Feature Archive

Herbs for Kids: What's Safe, What's Not

WebMD Feature

June 26, 2000 -- Take a walk through a health food store and you'll probably see a mind-boggling array of herbal products aimed at children. The remedies come in many different packages with many different claims, but the same ingredients often show up again and again on the labels.

What does science have to say? Kathi Kemper, MD, director of the Center for Holistic Pediatric Education and Research at Children's Hospital in Boston, has weighed the evidence behind each of the herbs most commonly given to children. And as she reported in the February 2000 issue of the journal Pediatrics in Review, in most cases the jury is still out.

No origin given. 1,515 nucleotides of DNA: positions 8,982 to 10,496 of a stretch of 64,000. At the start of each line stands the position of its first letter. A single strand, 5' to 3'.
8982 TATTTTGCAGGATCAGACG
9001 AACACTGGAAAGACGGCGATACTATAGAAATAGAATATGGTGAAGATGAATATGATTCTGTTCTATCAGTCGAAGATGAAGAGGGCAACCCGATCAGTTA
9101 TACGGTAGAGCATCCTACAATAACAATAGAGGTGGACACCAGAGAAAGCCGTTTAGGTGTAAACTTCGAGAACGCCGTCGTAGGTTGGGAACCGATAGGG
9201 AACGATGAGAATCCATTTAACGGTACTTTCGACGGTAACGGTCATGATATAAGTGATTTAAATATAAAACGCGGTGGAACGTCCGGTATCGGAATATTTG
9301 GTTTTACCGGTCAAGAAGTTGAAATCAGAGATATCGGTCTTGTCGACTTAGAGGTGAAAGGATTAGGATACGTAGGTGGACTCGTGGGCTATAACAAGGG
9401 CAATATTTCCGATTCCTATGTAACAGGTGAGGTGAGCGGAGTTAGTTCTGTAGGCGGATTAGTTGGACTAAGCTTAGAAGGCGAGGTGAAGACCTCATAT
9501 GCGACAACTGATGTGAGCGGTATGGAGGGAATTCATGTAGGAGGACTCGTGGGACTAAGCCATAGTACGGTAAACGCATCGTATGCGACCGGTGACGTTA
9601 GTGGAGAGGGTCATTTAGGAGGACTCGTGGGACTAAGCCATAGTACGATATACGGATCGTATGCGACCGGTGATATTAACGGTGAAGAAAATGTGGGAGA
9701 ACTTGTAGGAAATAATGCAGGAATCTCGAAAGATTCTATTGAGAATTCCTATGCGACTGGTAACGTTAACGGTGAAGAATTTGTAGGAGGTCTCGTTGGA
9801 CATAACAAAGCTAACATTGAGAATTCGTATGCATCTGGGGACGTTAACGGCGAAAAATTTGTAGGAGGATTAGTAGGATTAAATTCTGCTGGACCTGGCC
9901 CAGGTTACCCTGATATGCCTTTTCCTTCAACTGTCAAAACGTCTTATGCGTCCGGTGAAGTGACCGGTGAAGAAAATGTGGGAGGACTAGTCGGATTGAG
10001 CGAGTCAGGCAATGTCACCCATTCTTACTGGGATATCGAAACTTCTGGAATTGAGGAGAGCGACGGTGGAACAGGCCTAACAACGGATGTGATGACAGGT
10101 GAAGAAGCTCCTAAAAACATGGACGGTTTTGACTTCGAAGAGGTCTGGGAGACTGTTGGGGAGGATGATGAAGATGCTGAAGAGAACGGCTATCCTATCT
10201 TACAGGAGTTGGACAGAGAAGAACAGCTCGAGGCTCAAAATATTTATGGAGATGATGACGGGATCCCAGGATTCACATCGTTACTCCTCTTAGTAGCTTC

Here's the latest scoop on the herbs that most often show up in child remedies, based on Kemper's review and the opinions of other leading herbal experts:

  • Catnip. While its power over cats is unquestionable, catnip has never been scientifically tested on humans. Still, it is often used to treat children's low-grade fevers, upper respiratory tract infections, colic, headache, nervousness, sleep disorders, and indigestion. It also has a reputation for easing menstrual cramps. Serious side effects seem to be rare, but Kemper reports that at least one toddler became excessively drowsy after taking it.

    Bottom line: Probably safe, but no proven reason to try it.